First the catchup game from Thursday night, then all the action from Friday follows below it.
Lineups: Danielle Adams moved into the starting lineup for San Antonio over Sophia Young-Malcolm again, in another spin of the revolving door Dan Hughes has created at power forward this season. No changes for Phoenix.
Story of the Game: Phoenix started stronger and built a lead largely thanks to San Antonio’s inability to contain Brittney Griner in the paint. An aggressive, driving DeWanna Bonner also helped Phoenix out, and her improvement over the course of the season has helped solidify the Mercury starting lineup across the board. But while Phoenix are deeper than they used to be, there’s still often a noticeable drop-off when their reserves start coming into games. Late in the first quarter and early in the second, opponents often come back at the Mercury after their strong start. With Danielle Robinson attacking the rim, Kayla McBride and Shameka Christon hitting a couple of threes, and Candice Dupree missing a shocking number of shots she’d normally make, the Stars were back in this game by halftime after trailing by double-digits early on.
San Antonio made a big push late in the third quarter, keyed by the energy of Young-Malcolm and the shooting of Jia Perkins – two players giving the Stars a boost from the bench that Phoenix’s reserves couldn’t match. San Antonio’s lead stretched as high as six points in the fourth quarter, but the Mercury answered behind Dupree and Penny Taylor. Griner had faded out of the game with the Stars sending double-teams at her from a variety of angles, and Diana Taurasi was having one of her quietest performances of the year, but Phoenix are so talented that they still had other options to pick up the slack. Dupree’s mid-range jumper was falling again, while Taylor continues to be the only one of Phoenix’s perimeter players with the post game to exploit the size advantage she usually has over her defender.
The Mercury were up three with 14 seconds left in regulation. Adams forced up an effort from deep under heavy pressure when she could’ve reversed the ball to an open Becky Hammon, and missed badly, but McBride won the fight for the rebound. She kicked the ball back to Perkins, who drilled the three to tie the game against a scrambling defense. Phoenix had 1.7 seconds to win it before overtime, and ran essentially the same play that beat Los Angeles in their playoff series last year, but this time Griner missed the short turnaround on the inbounds play.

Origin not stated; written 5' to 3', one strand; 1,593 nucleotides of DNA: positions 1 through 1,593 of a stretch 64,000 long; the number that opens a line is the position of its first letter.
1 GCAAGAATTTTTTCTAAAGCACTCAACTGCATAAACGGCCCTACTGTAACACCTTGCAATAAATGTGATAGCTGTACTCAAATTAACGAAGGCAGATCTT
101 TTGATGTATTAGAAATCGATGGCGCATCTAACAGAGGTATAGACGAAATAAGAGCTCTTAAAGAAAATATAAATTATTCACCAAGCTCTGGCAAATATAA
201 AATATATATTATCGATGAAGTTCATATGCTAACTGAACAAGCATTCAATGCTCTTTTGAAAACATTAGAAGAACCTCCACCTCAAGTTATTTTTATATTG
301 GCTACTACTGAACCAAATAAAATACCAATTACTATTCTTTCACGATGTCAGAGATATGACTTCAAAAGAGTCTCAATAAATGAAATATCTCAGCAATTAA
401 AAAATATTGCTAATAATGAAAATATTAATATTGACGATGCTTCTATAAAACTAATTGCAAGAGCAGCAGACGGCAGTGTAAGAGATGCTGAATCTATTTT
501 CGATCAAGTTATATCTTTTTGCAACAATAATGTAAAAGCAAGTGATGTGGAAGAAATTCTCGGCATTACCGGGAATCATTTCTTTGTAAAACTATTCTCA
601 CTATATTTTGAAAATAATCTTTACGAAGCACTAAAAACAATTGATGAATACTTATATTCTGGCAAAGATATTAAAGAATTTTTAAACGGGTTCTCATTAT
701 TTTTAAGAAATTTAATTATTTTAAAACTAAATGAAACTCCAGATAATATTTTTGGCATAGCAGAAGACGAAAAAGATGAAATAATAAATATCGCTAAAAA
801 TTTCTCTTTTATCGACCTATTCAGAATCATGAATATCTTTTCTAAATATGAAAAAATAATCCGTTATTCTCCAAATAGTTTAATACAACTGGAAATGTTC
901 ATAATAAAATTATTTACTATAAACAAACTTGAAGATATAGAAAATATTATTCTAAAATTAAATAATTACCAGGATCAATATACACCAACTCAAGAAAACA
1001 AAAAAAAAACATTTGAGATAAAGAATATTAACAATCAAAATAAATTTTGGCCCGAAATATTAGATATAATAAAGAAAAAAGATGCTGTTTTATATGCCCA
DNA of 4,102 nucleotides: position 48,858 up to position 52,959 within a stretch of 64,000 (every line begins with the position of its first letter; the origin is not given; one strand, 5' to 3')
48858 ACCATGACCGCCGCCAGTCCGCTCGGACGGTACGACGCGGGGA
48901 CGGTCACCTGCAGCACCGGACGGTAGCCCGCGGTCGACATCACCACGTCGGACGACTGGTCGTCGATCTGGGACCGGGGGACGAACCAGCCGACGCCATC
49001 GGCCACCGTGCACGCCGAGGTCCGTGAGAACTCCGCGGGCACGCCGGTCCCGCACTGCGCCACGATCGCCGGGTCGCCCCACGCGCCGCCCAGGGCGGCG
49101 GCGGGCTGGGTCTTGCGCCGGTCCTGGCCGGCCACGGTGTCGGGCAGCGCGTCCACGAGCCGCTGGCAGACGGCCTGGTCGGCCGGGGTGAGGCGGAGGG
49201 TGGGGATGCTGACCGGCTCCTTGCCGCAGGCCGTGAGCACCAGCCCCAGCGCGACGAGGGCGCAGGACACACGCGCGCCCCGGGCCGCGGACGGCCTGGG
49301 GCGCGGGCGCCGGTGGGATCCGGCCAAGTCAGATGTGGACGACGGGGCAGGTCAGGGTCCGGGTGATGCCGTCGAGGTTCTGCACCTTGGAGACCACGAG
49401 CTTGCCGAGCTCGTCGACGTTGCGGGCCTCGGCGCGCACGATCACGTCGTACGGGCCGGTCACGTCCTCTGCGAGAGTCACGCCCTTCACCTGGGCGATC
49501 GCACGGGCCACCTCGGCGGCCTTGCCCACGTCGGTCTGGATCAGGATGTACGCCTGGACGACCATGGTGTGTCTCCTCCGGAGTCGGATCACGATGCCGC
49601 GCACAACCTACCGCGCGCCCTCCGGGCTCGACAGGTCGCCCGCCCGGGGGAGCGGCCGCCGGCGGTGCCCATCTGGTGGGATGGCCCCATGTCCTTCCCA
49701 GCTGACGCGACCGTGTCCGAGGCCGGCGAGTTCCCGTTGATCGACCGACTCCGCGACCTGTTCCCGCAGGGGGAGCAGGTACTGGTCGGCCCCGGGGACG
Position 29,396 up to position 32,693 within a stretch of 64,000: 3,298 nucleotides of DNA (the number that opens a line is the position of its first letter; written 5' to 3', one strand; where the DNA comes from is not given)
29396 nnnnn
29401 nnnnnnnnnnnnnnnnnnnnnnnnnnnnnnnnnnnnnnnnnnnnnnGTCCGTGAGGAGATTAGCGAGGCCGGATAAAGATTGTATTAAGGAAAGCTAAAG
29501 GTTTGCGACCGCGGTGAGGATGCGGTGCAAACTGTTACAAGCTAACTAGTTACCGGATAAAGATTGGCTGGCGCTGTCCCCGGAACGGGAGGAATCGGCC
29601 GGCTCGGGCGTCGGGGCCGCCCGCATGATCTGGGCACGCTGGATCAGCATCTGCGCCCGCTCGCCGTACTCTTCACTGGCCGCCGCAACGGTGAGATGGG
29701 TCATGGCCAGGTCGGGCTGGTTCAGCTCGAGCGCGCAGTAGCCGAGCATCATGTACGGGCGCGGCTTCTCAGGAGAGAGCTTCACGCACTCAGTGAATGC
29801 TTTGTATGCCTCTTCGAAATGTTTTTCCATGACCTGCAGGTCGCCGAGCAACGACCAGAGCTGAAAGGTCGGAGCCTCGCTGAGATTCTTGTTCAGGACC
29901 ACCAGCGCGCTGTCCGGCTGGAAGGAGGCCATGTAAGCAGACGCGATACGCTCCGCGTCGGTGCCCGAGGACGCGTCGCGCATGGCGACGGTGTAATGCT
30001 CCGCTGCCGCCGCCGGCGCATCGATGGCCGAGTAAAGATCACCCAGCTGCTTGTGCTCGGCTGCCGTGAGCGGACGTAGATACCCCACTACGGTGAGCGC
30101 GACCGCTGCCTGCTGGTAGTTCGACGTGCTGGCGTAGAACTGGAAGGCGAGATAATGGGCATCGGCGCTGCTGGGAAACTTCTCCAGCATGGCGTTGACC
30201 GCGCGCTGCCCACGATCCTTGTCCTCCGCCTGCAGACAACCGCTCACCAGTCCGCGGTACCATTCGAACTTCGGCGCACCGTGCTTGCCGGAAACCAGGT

Both sides missed a lot of shots in overtime, with Griner sitting out much of it after picking up her fifth foul. Perkins again hit a jumper to tie the scores with a minute remaining, before a lovely Mercury possession took back the lead. They went inside to Griner, the double-team started to come, she moved the ball back out, they swung it around to Dupree in the corner, who had an open lane to drive for a layup. Pretty, unselfish basketball, and exactly how you’re supposed to score when teams send extra defenders to cover your dangerous post threat. Becky Hammon tried to force a pass on the ensuing San Antonio possession, Taylor picked it off, and Taurasi scored her only basket of the night on the fastbreak that followed. That just about iced the game, although Phoenix still got the benefit of a generous call in the final seconds that helped finish San Antonio for good.
Key Players: It was Taylor and Dupree who did most of the offensive work for Phoenix in the second half, after Griner and Bonner were the central figures in the first. The hedging defense from San Antonio on ball screens helped turn Taurasi into a passer rather than a scorer, but she was still desperately quiet by her standards. Maybe she was saving herself for the big game against Minnesota tonight, or maybe the effort to keep her emotions in check and avoid her seventh technical of the season subdued her a little. Regardless, the Mercury had enough elsewhere to pull off the win.
Perkins was the highlight for San Antonio, in a disappointing loss. They’ve lost so many games lately that it’s becoming worrying, but at least this one was tight against the team with the best record in the league. Robinson was good when she could attack the basket, but Taurasi went further and further under every screen as the game wore on, giving Robinson the mid-range jumper while protecting against the drive. Robinson wasn’t hitting that 15-footer, so her offense stalled.
Notes of Interest: Griner’s five blocks in this game took her past Margo Dydek’s single-season WNBA record of 114. Dydek set that mark when the WNBA only played a 30-game schedule, so it was nice that Griner passed her in just 29, avoiding any debate about ‘asterisks’ or dual records. To beat the per game average Dydek had that year, Griner would need to hit 130 by the end of the regular season.
Lineups: As expected for both teams.